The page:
The government has its eyes wide open when it comes to China, Acting Prime Minister Winston Peters said.
Mr Peters comments follow a report by Stanford University's Hoover Institution, Chinese Influence and American Interests: Promoting Constructive Vigilance, which criticises New Zealand for not doing enough to counter Chinese influence.
"New Zealand's government, unlike that of Australia, has taken few steps to counter foreign interference in its internal affairs," the report said.
"Charity fund-raising, which has been used by Chinese United Front organisations to mask contributions, remains excluded from disclosure requirements.
"New Zealand's intelligence service still cannot investigate cases of subversion and foreign influence inside its political parties without the approval of the service's minister, whose political calculations may inhibit action.
Mr Peters said that he accepts the comments made in the report.
"When we came into government in 2017, on these issues we came in with our eyes wide open."
He said that the government has already taken action by implementing its Pacific Reset policy.
"That's why we've got the Pacific Reset, which is a huge turnaround in our approach to our neighbourhood and our engagement with it."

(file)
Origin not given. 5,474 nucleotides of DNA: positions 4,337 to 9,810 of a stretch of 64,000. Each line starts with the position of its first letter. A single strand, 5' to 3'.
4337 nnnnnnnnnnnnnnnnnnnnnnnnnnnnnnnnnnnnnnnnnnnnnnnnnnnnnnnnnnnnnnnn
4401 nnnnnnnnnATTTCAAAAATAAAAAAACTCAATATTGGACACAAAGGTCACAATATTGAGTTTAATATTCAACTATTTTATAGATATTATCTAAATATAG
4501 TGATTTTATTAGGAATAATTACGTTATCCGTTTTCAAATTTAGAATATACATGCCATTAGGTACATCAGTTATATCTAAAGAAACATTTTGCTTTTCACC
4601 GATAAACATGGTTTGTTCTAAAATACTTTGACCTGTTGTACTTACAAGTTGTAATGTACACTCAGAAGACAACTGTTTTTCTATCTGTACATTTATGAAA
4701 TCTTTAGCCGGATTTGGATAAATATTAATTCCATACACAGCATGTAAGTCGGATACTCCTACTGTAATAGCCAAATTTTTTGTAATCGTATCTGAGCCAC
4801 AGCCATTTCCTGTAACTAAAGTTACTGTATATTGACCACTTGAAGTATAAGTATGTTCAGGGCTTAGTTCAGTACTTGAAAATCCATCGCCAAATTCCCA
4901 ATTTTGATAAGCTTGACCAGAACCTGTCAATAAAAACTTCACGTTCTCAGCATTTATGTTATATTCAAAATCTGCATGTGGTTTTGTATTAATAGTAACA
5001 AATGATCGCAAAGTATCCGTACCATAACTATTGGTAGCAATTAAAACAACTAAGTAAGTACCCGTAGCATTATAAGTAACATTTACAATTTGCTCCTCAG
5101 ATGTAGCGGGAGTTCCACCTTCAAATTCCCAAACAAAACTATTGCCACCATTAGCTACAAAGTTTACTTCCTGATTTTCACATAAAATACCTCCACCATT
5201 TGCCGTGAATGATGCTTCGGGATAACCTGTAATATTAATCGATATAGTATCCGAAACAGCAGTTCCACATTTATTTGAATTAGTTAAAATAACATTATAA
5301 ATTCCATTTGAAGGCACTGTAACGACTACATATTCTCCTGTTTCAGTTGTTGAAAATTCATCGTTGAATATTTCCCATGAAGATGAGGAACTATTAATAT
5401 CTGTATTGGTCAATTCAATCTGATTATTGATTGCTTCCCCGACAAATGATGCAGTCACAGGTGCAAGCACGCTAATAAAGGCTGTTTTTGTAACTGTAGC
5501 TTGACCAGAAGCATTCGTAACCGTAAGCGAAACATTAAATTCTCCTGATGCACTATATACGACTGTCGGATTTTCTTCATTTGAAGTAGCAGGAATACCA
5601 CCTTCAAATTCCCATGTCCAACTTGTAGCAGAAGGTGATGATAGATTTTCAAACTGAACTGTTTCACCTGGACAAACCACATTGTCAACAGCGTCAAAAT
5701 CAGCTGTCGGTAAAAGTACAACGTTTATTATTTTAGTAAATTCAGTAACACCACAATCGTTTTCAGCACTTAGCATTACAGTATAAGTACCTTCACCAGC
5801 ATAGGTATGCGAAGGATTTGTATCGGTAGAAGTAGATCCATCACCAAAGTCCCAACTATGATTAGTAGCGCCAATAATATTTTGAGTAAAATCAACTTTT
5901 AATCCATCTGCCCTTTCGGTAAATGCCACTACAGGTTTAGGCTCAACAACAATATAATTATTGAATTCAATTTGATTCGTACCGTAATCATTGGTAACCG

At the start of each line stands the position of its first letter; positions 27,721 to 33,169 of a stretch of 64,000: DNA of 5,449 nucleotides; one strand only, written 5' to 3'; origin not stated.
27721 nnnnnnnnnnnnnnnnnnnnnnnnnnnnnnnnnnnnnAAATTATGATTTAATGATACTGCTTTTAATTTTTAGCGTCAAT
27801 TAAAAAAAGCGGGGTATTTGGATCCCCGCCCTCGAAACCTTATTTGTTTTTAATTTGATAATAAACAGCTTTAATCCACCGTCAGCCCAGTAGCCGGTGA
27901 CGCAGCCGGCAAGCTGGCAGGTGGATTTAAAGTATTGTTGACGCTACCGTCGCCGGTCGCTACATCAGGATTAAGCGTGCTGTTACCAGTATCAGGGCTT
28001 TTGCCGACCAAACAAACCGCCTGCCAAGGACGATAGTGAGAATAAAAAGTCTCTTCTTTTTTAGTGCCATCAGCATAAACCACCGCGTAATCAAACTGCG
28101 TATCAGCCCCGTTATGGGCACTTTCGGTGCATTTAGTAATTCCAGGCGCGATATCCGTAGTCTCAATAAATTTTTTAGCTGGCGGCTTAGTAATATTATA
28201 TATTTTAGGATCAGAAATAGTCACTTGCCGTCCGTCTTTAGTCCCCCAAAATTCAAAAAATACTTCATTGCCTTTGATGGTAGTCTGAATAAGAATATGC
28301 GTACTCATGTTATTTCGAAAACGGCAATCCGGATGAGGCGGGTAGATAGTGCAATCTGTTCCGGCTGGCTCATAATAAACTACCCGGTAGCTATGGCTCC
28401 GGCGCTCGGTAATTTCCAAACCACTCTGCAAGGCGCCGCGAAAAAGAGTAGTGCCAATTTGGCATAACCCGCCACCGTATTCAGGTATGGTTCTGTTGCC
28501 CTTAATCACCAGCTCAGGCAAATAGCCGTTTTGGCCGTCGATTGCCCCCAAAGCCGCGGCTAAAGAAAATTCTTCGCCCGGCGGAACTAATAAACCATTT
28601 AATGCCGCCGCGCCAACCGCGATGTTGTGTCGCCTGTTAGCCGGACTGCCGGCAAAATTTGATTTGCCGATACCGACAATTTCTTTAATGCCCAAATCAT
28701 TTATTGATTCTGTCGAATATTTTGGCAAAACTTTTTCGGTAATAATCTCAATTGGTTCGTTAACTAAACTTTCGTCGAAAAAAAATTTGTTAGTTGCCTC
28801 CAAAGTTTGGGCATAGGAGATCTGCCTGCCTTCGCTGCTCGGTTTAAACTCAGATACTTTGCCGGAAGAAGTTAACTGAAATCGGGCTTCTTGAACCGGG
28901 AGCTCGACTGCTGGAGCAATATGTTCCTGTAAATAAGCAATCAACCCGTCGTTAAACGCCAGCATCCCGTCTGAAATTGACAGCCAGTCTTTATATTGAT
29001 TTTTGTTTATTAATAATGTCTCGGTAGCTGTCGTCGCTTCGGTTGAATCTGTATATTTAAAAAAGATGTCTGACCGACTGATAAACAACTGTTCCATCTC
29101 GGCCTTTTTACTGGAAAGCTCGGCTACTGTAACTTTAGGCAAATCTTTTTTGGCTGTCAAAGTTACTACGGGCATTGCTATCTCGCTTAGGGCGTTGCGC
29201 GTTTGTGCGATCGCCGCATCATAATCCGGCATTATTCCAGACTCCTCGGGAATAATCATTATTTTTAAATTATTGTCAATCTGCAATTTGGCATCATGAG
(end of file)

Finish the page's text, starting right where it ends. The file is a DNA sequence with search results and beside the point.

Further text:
"We all need to understand the changed environment and the Pacific Reset had a proper, serious evaluation of that and that's why it's a very, very critical part of our present foreign policy."
However, he said the policy wasn't designed to counter the influence of China specifically.
"No, it's to ensure that the shape and character of our neighbourhood maintains the level of influence of countries who believe in democracy ... who believe in sovereignty and countries who have got the best interest of the neighbourhood in mind, not some wider and larger purpose."
Mr Peters said that he doesn't believe there will be any reaction from China on the Huawei ban.
The Chinese tech company Huawei's 5G technology has been banned after the Government Communications Security Bureau (GCSB) said it would raise a significant national security risk.
"This is a law that was passed by the National Party three years ago - this is part of a process - the first or primary step which was made by the GCSB was to put a serious question under that legislation - three-years-old - to Spark. It's the first part of a process and we don't know what the outcome is yet."
Mr Peters wouldn't say whether he thought China was becoming increasingly authoritarian.
"When the leader becomes what effectively looks to be the president for life, then that is a changed circumstance that would be naive not to understand."
"China's a one-party state - it's not a democracy".